And your bird can sing still 1Three slackers struggle to accept love in modern day Tokyo in Sho Miyake’s contemporary adaptation of Yasushi Sato’s Akutagawa Prize-winning novel. Review.

Sea of Revival

Sea of revival still 1A man moves to his partner’s hometown when her father falls ill, but tragedy follows him and his gambling addiction spirals out of control.

The House Where the Mermaid Sleeps

House where the mermaid sleeps still1Kaoruko is separated from her husband and has two small children. One day she gets a call to say that her daughter has drowned in a swimming pool and has been declared brain dead. She and her husband then have a difficult choice to make, donate her organs so another child can live, or wait until her heart stops beating.

Kakegurui – Compulsive Gambler

Kakegurui bannerIt’s high stakes high school in this adaptation of Homura Kawamoto & Toru Naomura’s gambling manga Kakegurui in which grades are decided at the gaming tables!

Ten Dark Women

10 dark womenKon Ichikawa’s classic black comedy in which a sleazy TV exec gets his comeuppance when his wife and nine mistresses team up to plot his death.

I Go Gaga, My Dear

I Go Gaga, My Dear bannerTV doc director Naoko Nobutomo follows her ageing parents as her mother’s Alzheimer’s-related dementia intensifies. Review.

Ride Your Wave

ride yourwave bannerThe latest feature from Masaaki Yuasa in which a surfer and fireman fall in love only for him to die in an accident at sea which convinces her to stay away from the water until…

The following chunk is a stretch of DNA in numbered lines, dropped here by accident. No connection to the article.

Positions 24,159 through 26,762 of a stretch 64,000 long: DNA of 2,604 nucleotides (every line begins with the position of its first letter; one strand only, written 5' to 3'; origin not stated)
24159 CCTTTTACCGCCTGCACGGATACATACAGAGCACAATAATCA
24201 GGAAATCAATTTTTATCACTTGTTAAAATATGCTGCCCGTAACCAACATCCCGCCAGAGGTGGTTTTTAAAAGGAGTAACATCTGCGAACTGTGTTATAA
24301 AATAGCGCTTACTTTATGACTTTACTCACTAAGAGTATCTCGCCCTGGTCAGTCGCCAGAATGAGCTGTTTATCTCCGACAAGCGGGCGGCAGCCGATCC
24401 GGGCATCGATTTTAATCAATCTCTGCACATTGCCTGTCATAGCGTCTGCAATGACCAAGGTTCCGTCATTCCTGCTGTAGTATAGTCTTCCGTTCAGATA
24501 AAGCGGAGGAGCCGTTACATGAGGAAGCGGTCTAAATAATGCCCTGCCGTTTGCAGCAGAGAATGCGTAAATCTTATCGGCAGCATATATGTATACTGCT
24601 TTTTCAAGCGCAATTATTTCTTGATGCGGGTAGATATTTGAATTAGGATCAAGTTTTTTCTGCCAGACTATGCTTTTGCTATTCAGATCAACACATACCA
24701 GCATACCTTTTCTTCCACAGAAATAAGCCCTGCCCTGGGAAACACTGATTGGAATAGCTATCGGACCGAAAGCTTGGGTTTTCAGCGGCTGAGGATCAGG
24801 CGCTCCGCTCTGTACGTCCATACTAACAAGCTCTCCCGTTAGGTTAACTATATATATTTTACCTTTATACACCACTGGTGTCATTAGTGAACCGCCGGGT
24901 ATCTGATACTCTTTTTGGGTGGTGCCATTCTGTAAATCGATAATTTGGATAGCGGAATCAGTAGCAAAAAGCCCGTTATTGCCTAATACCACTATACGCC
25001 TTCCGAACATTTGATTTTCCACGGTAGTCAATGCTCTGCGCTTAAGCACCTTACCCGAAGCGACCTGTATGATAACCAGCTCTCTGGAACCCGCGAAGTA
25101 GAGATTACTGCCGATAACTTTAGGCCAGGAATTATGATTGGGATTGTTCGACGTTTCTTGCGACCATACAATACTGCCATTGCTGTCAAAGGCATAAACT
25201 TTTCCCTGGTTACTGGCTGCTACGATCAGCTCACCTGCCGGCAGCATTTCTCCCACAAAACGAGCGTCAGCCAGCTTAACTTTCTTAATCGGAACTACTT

The Japan Foundation Touring Film Programme 2020 runs at London’s ICA from 31st January to 16th February before touring to:

Full details for all the films are available on the official Touring Film Programme website. You can also keep up to date with all the year round events organised by Japan Foundation London via their main siteFacebook page, and Twitter account.

Five Flavours Confirms Complete Programme for 2019

Fly Me to the Saitama still 1Poland’s premier showcase for East Asian cinema Five Flavours has confirmed the complete lineup for its 13th edition to take place in Warsaw from 13th to 20th November, 2019. This year’s festival will have a special focus on contemporary Japanese indie cinema as well as a mini retrospective dedicated to Hong Kong’s Fruit Chan.

Bhutan 

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  • The Red Phallus – a 16-year-old girl is mocked by her peers because her father carves wooden phalluses for a living.

China

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  • Balloon – Tibetan-language drama from Pema Tseden (Jinpa) following a sheep farming family.
  • Jinpa – philosophical Tibetan western in which a truck driver picks up a vengeful drifter. Review.
  • To Live to Sing – the leader of a struggling Sichuan Opera troupe tries to stave off eviction through impressing a local bureaucrat. Review.

Hong Kong

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  • Dumplings – Fruit Chan’s contribution to the Three Extremes omnibus movie in which an ageing TV star hopes to regain her mojo through rejuvenating dumplings. Fruit Chan Retrospective.